Squeezing Potential Winners
If you search the internet for a nonmaterial squeeze, you are likely to find a strange squeeze that is remarkable similar to a winner squeeze.
Consider this winner squeeze:
The contract is 3NT. Lefty leads a spade. The hope for the ninth trick is in hearts, but a direct attack on the hearts will not succeed. Essentially, Lefty is winning the race to set up tricks. But the third club winner squeezes a spade out of Lefty, and now the heart can be set up.
So, technically, Lefty is not pitching a winner, Lefty is pitching a potential winner. This is a trivial difference. Furthermore, if you lead a heart at trick two and Lefty returns a spade, you can run the same winner squeeze at this time.
Squeezing a Critical Loser
Now let me rearrange the heart honors from the previous hand.
You duck a round of spades and win the second spade trick. You are still losing the race to set up your heart trick before Lefty sets up spades tricks. But again, on the third club winner Lefty is squeezed. Lefty has a small heart, but Lefty cannot afford to pitch it. It is critical to the defense that Righty win the first round of hearts and clear the spade suit. To accomplish this, Lefty has to save a small heart. So Lefty has to throw a spade, allowing one heart trick to be set up.
If you think of the small heart as being like a winner, then this is a winner squeeze. In any case, it functions like a winner squeeze, forcing Lefty to pitch a winner.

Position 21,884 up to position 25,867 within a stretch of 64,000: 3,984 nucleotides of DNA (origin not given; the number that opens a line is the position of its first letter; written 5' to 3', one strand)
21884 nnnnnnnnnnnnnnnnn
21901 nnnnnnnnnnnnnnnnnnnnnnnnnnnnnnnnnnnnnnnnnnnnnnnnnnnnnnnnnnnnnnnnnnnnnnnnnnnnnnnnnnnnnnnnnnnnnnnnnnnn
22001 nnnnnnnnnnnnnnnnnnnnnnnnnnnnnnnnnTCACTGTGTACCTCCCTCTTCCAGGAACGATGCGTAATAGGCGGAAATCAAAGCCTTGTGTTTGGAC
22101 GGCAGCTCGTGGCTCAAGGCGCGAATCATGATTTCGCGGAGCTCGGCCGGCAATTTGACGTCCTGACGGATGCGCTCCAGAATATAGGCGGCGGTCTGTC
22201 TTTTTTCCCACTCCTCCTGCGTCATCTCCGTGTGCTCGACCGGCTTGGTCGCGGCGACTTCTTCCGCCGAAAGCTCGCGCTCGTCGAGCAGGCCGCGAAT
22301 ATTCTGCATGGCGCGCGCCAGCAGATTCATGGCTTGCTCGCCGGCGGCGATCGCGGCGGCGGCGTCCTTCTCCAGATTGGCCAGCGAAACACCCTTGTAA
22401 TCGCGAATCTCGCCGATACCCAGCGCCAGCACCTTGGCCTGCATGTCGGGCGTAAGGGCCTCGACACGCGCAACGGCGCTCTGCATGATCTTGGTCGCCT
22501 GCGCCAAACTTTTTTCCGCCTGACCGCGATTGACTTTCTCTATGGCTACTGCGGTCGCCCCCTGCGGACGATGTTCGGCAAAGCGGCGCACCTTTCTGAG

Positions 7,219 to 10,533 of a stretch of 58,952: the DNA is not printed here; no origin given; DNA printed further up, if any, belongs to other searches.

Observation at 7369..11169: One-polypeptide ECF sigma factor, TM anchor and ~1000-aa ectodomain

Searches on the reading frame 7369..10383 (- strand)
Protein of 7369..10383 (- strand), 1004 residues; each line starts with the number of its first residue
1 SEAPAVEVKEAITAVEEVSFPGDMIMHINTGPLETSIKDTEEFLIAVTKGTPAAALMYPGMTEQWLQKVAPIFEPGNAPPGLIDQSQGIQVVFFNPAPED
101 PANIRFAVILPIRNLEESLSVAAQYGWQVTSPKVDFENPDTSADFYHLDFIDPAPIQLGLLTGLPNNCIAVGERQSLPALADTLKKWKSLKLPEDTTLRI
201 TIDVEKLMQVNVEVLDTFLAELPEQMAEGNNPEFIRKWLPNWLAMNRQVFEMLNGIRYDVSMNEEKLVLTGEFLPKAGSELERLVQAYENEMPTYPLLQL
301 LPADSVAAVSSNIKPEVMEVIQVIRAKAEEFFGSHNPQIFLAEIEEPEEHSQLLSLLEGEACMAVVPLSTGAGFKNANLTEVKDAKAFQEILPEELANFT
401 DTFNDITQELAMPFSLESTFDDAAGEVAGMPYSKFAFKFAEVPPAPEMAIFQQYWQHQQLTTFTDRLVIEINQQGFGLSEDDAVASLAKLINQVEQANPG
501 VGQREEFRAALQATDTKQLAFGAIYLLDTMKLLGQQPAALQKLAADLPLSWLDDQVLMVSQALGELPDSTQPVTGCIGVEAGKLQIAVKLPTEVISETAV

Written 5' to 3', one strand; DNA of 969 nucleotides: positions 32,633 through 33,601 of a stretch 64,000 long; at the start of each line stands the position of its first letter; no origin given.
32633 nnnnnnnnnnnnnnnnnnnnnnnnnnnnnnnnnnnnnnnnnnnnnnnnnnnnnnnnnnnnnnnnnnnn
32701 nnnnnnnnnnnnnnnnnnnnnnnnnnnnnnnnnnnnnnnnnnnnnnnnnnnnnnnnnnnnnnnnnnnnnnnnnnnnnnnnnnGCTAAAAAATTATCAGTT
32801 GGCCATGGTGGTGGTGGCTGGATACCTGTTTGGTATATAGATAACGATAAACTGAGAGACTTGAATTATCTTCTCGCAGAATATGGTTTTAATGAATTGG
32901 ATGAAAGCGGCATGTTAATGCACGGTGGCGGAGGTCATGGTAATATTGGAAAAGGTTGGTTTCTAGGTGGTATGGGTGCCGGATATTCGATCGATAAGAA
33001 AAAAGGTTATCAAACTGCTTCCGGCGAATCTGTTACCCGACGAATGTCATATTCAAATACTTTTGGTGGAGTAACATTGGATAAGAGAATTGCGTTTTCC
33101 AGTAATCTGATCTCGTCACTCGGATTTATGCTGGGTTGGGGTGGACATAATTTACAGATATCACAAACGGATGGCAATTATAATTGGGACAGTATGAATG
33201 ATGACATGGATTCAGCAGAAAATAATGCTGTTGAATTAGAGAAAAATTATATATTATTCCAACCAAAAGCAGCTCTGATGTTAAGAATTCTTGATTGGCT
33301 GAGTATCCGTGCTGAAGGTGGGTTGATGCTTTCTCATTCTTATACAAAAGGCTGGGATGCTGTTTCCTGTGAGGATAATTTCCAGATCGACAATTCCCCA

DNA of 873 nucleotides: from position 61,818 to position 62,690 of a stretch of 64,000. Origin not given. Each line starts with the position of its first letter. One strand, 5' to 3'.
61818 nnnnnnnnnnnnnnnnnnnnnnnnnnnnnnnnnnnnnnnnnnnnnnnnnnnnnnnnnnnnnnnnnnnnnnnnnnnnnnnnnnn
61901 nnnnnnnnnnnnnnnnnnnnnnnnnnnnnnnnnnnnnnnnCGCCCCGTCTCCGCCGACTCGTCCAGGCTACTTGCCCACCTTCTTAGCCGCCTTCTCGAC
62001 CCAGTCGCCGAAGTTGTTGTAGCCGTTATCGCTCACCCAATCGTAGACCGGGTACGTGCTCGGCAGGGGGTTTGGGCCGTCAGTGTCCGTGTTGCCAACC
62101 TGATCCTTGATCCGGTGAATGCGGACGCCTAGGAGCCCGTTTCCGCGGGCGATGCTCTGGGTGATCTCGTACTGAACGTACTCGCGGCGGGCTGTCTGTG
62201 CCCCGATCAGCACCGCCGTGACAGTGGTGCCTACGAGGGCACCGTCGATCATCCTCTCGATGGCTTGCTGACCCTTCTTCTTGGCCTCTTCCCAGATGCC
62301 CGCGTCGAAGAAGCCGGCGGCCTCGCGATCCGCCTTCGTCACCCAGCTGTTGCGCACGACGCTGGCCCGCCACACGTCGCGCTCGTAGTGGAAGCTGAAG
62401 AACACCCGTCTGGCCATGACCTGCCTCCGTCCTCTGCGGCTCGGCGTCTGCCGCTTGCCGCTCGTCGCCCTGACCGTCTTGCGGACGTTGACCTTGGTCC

Note also that if you play a round of hearts, Right can win and clear spades. But then a straightforward winner squeeze is present.
This squeeze is described in the book by Ottlik. It also appears in "Masterpieces of Declarer Play" by Julian Pottage. I have no idea how often it might occur at the table, but the situation itself is fairly commonplace. It seems to be considered (at least on the internet) to be the paradigmatic example of a "nonmaterial" squeeze. It is very neat that the squeeze works against a small card that was never hoping to win a trick. However, structurally, it is identical to the winner squeeze.
Neither of the above authors notes that a heart can be led at trick two. Righty wins and clears the spades, but now the club winners execute a simple winner squeeze against Lefty.
Extended Menace in the Threat Suit
Julian Pottage, in his book "Masterpieces of Declarer Play", presents this hand:
Lefty passed originally, then made a takeout double showing spades and diamonds. Against 3NT, Lefty leads a small diamond. You win with your queen and Righty plays a small diamond, suggesting an odd number. Now the hand can pretty much be played double dummy.
This is a potential winner squeeze. Lefty is about to set up a suit. You have 8 tricks and would like a ninth. You have a ninth trick in hearts, but you will lose the race to establish it.
The only difference is that your spade threat is an extended menace against Lefty. On this hand, that is critical. If you cash four rounds of clubs, Lefty can pitch a heart and two spades. Now Righty controls the third round of spades. You can set up your fourth spade, but you do not have an entry to it.
Fortunately, the extended menace squeeze functions one round earlier. In other words, you only have to cash three club winners to execute the squeeze against Lefty. If Lefty throws a spade on the third club winner, you can set up your fourth spade and still have an entry in clubs.
And of course if Lefty throws a diamond or another small heart, you can safely set up your heart trick. (As noted, this squeeze works fine if you lead a heart at trick two.)
Next: The Pseudo Winner Squeeze